• DC field measurement techniques using conventional laboratory electromagnets work well when measuring materials with mobilities as low as approximately 1 cm2/ Vs (Fig. 2). However, the evolving classes of thermoelectric, photovoltaic and organic electronic materials are characterized by much lower mobilities, which are therefore difficult to measure by this method. Using DC field techniques to extract the relatively small Hall voltage from the misalignment and thermoelectric voltages that are produced by such materials is a non-trivial task.

Mobility ranges for the AC and DC Field Hall

Figure 2. Mobility ranges for the AC and DC Field Hall

Advantages of the Proven AC field Hall Effect Measurement

For over 15 years, Japanese scientists and materials researchers have been using an AC Hall effect measurement method.

Since the Hall voltage is proportional to the magnetic field, when an AC field is applied, the Hall voltage signal will be an AC signal as well. The thermoelectric voltages and misalignment, however, are DC voltages and therefore easy to separate from the AC Hall voltage signal. Some of the advantages of this method are:

  • The method uses a lock-in amplifier that can separate the desired AC from the undesired DC voltages with high-accuracy.
  • Researchers can reliably measure mobilities much lower than those measurable by the DC field technique (Fig. 3).

Mobility ranges for the AC and DC Field Hall

Figure 3. In low mobility and moderate resistivity (< 1 GΩ) materials, the misalignment voltage - mainly a result of asymmetry in sample contacting - is frequently the predominant contributor to error in DC Hall measurement, limiting resolution of mobility measurement. AC field techniques eliminate this form of error, allowing for significantly lower mobility measurements.


The AC field method is being used successfully for a variety of applications, which include the following:

  • Measurement of photovoltaic and thermoelectric materials for alternative energy applications, including amorphous silicon (a:Si), copper indium gallium selenide (CIGS) and other solar cell materials which typically have mobilities between 10-3 and 10 cm2/(Vs).
  • The method is also useful for new display technologies that use transparent conducting oxide (TCO) semiconductors like zinc oxide (ZnO), indium gallium zinc oxide (IGZO) and other TCO materials with mobilities between 16 and 300 cm2/(Vs). While the higher end is well handled by DC measurements, the low end would benefit greatly by using the higher precision AC measurement.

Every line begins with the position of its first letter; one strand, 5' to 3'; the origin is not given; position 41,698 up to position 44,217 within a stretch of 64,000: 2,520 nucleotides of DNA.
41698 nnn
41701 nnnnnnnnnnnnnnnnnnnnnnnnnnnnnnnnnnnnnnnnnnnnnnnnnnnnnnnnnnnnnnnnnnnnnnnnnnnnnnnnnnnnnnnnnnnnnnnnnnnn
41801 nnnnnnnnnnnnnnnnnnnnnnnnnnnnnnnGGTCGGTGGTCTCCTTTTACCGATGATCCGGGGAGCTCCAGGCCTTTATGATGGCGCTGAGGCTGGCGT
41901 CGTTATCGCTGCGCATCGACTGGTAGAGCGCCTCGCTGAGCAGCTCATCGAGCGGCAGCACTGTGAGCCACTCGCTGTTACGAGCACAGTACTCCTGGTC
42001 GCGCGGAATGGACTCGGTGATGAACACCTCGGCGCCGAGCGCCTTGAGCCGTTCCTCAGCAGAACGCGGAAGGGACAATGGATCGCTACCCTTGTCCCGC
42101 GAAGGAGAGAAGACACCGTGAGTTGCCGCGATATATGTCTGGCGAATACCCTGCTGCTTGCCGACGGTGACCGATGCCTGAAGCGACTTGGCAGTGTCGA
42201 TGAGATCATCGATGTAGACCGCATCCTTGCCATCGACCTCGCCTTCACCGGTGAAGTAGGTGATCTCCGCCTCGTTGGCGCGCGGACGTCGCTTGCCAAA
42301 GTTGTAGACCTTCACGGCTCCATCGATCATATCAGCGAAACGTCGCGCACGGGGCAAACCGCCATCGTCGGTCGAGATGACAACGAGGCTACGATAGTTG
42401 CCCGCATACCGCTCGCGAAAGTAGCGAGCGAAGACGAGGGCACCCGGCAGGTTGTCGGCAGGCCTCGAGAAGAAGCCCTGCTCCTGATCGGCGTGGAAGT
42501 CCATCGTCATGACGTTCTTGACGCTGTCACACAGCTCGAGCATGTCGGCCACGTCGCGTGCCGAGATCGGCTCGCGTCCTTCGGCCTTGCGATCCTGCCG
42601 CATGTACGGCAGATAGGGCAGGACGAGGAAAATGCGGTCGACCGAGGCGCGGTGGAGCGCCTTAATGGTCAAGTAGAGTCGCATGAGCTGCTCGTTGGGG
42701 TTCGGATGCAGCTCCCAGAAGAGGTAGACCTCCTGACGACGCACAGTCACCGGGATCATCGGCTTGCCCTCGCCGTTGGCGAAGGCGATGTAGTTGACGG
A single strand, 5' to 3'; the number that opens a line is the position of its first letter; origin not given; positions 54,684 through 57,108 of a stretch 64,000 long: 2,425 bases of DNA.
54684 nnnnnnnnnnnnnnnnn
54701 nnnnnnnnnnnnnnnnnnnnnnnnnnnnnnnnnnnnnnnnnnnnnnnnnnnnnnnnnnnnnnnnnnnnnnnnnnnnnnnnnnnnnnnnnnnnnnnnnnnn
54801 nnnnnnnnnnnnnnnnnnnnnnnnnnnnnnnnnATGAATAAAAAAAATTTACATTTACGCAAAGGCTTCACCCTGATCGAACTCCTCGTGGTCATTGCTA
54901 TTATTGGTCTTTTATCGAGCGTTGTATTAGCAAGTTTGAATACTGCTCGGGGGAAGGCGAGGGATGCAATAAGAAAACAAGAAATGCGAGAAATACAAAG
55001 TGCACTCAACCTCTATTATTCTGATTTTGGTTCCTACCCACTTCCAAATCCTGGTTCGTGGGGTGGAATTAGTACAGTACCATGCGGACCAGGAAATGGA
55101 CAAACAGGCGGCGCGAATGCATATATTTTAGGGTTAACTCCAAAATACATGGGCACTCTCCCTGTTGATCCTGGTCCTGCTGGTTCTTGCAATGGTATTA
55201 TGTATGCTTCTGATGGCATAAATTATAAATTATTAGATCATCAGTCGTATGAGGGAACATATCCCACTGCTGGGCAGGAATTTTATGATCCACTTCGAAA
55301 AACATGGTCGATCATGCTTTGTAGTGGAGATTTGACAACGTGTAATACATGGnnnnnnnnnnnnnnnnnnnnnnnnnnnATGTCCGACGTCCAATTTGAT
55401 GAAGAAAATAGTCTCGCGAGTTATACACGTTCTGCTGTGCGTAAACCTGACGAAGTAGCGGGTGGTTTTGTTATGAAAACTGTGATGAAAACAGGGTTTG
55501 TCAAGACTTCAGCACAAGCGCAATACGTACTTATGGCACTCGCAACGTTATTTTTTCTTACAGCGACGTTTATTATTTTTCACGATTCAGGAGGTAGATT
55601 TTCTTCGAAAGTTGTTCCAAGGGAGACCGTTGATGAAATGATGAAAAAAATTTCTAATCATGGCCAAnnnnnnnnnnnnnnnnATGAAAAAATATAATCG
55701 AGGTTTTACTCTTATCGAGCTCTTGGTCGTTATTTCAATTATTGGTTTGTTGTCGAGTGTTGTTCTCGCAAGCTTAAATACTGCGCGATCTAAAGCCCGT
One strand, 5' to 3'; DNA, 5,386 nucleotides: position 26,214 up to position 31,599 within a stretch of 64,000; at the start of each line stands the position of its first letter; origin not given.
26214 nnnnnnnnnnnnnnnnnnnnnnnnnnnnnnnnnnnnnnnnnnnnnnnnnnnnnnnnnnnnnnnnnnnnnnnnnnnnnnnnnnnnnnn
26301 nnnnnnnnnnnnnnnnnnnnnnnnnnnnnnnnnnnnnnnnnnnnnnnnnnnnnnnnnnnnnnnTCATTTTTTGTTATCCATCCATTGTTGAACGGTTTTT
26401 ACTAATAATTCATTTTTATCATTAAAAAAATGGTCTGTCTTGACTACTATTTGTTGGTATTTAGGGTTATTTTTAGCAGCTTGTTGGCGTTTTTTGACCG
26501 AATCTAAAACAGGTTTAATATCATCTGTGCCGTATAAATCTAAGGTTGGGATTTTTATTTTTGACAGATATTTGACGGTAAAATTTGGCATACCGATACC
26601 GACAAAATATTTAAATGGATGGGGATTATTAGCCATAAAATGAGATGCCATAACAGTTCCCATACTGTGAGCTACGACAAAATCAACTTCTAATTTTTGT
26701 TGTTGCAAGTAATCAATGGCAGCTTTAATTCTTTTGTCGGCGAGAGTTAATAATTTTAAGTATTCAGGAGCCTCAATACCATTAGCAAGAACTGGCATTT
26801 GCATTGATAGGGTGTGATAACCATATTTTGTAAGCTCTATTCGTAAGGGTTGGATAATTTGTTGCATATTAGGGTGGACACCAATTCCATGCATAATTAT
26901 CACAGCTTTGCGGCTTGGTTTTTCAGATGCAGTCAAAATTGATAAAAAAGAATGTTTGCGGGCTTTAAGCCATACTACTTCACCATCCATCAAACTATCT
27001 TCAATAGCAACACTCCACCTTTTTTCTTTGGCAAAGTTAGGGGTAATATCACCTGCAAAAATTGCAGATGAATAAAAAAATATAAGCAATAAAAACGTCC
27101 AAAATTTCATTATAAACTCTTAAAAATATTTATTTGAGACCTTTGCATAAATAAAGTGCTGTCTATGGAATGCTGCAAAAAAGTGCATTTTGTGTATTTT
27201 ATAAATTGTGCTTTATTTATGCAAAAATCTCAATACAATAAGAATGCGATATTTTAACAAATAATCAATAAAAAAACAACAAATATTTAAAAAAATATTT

• Another class of materials that researchers can better understand by using AC Hall measurements is organic electronic materials, which are being studied for use in electronic devices and have very small mobilities ranging from below 10-3 to 1 cm2/(Vs). These materials, including organic light-emitting diodes (OLEDs), organic field-effect transistors (OFETs) and organic thin-film transistors (OTFTs) are lighter, more flexible and more economical to manufacture than inorganic materials and have high potential in enabling advancement of the electronics market.


The 8400 Series Hall effect measurement system utilizes the AC Hall effect to study the electronic and magneto-transport properties of electronic materials. This fully automated and integrated measurement system was developed by Lake Shore Cryotronics in partnership with Toyo Corporation of Japan, a company with several years of experience in AC field technology. The 8400 Series HMS features optional AC field measurement capability that enables measurement of Hall mobilities down to 10-3 cm2/(Vs). It is also capable of measuring resistances ranging from 200 GΩ to as low as 10 μΩ over a range of temperatures extending from as low as 15 K to as high as 1273 K.

With the capability to measure low mobilities, the AC Hall effect method offers solutions to researchers working with novel materials that will be used for next-generation devices and technologies.

This information has been sourced, reviewed and adapted from materials provided by Lake Shore Cryotronics.

For more information on this source, please visit Lake Shore Cryotronics.